Friday, September 28, 2018

Check Me Out

by Rebecca Wilhite
Shadow Mountain, 2018. 358 pgs. Romance

Greta loves her job as assistant librarian in her hometown. When she meets the gorgeous Mac in the poetry section, Greta thinks that her life might be perfect. But Mac seems like a different person in his texts versus his real life conversations, and Greta must decide if good looks or a good heart are more important. When her library faces closure, Greta tries everything she can to save it, and repeatedly finds herself turning to her best friend Will, rather than Mac. Which of the two will she choose, and can she save her beloved library?

This was a light-hearted, fun read. As a librarian, I related to many of the activities and quirky things that happened in the library.  The relationship with Mac felt a little superficial and shallow, but I really liked the development of relationship with Will, although I felt that Greta was very oblivious to his feelings and how he was helping Mac to sound smarter. I enjoyed all of the different methods that were used to try and save the library and the theme of political activism was an interesting addition. This is a fun, clean read and would be great for anyone who likes contemporary romances.


Thursday, September 27, 2018


by Ibi Aanu Zoboi
Balzer + Bray, 2018. 289 pgs. Young Adult Fiction

Zuri Benitez has pride in her Brooklyn neighborhood, her family, and her Afro-Latino roots. But, she begins to feel set adrift when her neighborhood starts to be “upgraded” and taken over by the upper and middle class. When the Darcy family moves in across the street, Zuri instantly dislikes the two teenage sons, especially the judgmental and arrogant Darius.  In this timely retelling of Jane Austen’s Pride and Prejudice, Zuri must find her place amidst the changes, from looming college applications to an unwanted relocation with her family. And will Zuri find love amidst despite her initial misgivings about Darius Darcy?

This is a fun and interesting take on a classic. I was intrigued by the characters, but felt that the plot was rushed at times, so there was a lack of character development. As someone with a biracial family, I recognized many of the concerns and issues that were presented as things that I think about for my own children. There is strong language in 2-3 scenes, but otherwise is clean. This is a good read for anyone who enjoys retellings of classic literature or who is looking for a new perspective on the world.


The Tao of Pooh

The Tao of Pooh
By Benjamin Hoff
Dutton Books, 1982. 158 pgs. Nonfiction

In this introduction to the belief system of Taoism, Hoff explains how A.A. Milne’s character of Winnie-the-Pooh, by being effortlessly calm, still, and reflective, is actually a great Taoist master. By comparing Taoist principals with scenes from A.A. Milne’s stories, it makes the belief system clear and easy to understand for anyone.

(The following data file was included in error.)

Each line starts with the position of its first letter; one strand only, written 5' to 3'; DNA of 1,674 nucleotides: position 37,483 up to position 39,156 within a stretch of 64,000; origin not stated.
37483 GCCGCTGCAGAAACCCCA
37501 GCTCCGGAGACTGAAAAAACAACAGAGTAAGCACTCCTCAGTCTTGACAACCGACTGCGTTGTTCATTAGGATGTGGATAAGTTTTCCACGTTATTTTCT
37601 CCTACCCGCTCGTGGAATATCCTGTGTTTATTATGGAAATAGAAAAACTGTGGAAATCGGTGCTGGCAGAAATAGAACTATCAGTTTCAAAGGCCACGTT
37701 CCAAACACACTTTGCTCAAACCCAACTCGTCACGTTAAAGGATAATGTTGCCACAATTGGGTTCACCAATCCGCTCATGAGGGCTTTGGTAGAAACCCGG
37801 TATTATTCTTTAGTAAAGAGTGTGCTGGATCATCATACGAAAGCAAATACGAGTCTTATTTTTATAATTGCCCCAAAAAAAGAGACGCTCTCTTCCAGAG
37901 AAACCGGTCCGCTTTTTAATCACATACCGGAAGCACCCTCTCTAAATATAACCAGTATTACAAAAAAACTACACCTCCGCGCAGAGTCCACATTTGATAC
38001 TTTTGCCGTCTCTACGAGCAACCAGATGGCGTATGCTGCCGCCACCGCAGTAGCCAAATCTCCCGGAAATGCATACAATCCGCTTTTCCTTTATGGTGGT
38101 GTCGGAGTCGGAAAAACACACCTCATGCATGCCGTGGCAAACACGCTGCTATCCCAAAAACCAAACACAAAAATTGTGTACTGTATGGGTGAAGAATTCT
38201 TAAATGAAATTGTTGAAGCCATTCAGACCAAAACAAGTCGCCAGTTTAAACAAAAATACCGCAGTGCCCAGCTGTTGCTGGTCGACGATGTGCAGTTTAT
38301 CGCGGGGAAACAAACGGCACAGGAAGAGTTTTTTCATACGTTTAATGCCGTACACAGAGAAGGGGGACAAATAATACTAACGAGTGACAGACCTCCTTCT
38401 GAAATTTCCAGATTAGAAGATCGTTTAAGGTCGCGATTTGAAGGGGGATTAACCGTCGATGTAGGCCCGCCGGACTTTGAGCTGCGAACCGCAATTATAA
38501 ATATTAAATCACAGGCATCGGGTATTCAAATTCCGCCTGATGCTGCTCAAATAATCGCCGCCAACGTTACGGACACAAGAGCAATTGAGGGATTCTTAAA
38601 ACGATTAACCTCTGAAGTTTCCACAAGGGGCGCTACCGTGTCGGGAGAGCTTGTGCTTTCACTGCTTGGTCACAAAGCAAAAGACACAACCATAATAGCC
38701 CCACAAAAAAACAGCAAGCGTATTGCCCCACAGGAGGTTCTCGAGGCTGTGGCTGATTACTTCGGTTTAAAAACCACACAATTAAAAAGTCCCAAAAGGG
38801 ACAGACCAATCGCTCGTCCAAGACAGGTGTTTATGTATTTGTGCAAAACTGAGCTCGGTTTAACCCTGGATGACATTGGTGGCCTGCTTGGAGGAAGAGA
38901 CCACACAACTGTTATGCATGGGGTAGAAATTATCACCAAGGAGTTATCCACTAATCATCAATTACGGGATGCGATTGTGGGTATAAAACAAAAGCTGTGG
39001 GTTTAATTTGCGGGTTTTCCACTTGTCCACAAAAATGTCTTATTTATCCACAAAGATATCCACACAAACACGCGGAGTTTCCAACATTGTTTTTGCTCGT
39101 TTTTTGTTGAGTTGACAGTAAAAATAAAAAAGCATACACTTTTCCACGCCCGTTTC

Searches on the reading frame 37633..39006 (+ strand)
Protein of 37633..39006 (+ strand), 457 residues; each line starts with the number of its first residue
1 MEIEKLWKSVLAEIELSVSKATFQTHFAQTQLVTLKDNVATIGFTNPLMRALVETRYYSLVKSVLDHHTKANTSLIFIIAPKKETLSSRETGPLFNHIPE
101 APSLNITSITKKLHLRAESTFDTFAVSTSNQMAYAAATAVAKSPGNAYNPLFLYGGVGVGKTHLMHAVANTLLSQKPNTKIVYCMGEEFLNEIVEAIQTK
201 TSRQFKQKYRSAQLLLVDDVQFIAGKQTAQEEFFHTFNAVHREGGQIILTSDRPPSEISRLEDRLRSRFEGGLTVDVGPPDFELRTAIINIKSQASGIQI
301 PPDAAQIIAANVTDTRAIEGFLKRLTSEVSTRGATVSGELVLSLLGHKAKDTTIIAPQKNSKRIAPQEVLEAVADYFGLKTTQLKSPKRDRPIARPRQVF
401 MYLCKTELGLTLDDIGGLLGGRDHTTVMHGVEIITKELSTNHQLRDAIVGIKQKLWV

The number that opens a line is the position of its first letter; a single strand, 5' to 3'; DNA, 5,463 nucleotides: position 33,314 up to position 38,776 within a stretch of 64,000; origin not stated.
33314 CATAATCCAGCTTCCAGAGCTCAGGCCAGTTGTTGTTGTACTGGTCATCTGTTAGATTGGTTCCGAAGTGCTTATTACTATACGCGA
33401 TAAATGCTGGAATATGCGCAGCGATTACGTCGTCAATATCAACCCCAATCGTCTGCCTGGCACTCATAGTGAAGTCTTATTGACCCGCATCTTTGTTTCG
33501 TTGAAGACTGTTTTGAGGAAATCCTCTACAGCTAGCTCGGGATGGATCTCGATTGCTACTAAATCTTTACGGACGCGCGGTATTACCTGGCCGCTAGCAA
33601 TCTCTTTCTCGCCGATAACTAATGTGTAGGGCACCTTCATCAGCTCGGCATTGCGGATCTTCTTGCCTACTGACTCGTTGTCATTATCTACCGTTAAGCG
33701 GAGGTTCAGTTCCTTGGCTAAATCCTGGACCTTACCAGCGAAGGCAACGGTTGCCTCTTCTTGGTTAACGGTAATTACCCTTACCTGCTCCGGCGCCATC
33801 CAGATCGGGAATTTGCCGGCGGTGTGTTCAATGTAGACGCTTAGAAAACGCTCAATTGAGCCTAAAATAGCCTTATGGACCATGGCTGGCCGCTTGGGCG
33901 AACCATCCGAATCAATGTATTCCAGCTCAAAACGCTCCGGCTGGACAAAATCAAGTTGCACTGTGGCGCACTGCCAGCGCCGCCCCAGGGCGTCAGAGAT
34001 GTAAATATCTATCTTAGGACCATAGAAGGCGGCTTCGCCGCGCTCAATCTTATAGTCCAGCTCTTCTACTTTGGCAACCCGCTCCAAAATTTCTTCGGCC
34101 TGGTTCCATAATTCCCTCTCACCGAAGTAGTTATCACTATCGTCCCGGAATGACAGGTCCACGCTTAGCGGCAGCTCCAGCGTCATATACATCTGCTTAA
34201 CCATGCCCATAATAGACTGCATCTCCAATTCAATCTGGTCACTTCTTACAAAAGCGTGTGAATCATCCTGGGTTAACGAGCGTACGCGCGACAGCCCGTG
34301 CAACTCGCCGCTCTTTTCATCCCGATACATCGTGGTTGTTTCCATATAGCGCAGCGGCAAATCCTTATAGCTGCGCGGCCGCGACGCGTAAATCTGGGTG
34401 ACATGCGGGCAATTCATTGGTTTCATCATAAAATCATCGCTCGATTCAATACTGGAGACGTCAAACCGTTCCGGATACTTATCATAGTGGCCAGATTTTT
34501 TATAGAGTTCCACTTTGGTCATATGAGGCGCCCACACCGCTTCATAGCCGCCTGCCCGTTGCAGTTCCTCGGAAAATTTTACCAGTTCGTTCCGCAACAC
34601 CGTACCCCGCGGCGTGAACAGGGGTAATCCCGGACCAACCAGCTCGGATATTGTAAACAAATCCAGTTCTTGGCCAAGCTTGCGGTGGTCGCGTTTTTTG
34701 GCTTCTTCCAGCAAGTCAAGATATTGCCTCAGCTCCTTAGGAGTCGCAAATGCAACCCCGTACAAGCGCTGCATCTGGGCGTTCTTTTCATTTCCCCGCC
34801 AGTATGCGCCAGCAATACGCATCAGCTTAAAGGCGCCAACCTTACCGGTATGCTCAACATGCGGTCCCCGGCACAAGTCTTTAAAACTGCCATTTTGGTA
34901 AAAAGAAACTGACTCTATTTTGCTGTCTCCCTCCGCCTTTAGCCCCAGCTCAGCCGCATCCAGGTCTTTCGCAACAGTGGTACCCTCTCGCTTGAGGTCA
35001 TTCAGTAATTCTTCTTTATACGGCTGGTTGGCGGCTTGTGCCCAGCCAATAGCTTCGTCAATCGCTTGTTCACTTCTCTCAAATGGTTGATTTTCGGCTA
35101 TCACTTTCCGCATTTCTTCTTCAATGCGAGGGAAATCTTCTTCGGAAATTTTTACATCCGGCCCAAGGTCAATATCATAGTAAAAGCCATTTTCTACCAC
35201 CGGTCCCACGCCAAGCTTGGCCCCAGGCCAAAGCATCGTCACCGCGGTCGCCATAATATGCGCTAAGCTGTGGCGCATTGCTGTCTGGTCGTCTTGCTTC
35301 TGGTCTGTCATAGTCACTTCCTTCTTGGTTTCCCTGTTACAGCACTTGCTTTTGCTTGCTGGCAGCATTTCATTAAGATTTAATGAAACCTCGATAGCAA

I checked this audiobook out from Overdrive on a whim, and I’m so glad I did. I knew very little about Taoism, but I feel like the juxtaposition of Taoist principals and Winnie-the-Pooh stories really worked well to explain the belief system. Simon Vance narrated the audiobook, and it was a pleasure to listen to as he voiced all the different A.A. Milne characters. I could easily recommend this for anyone interested in learning about Eastern belief systems.


Tuesday, September 25, 2018

Storm Front 
by Jim Butcher
New American Library, 2000. 322 pgs. Fantasy

 Harry Dresden is a professional wizard who knows that the world that we all know and love is more complicated than we think. The world is full of strange magical things and most of them do not like humans, so he works as a detective consultant. When the Chicago Police Department brings him in to consult on a double homicide reeking of black magic, Harry is ready to go to war but there is always someone behind the spell and now they are after Harry.

 So I have heard people mention this series for a long time but hadn’t ever gotten around to reading it. It was so much fun to listen to. Harry is a very compelling main character he is tall wears a canvas duster and his dialogue is fascinating. I love his advisor who happens to live in a skull Bob. Overall a fun book and I am excited to read the rest of the series.


Iron and Magic

Iron and Magic 
by Ilona Andrews
NYLA, 2018, 406 pgs. Fantasy

 Hugh d’Ambray Warlord of the Builder of Towers has only ever served Roland a nearly omnipotent master who has cast him aside. Hugh is broken but when his Iron Dogs appeal to him for safety he has a decision to make, drink himself to death or be the leader his men need him to be. When Elara Harper needs some mercenaries to keep her people safe she will stop at nothing not even marrying the warlord over the men she needs to protect her castle.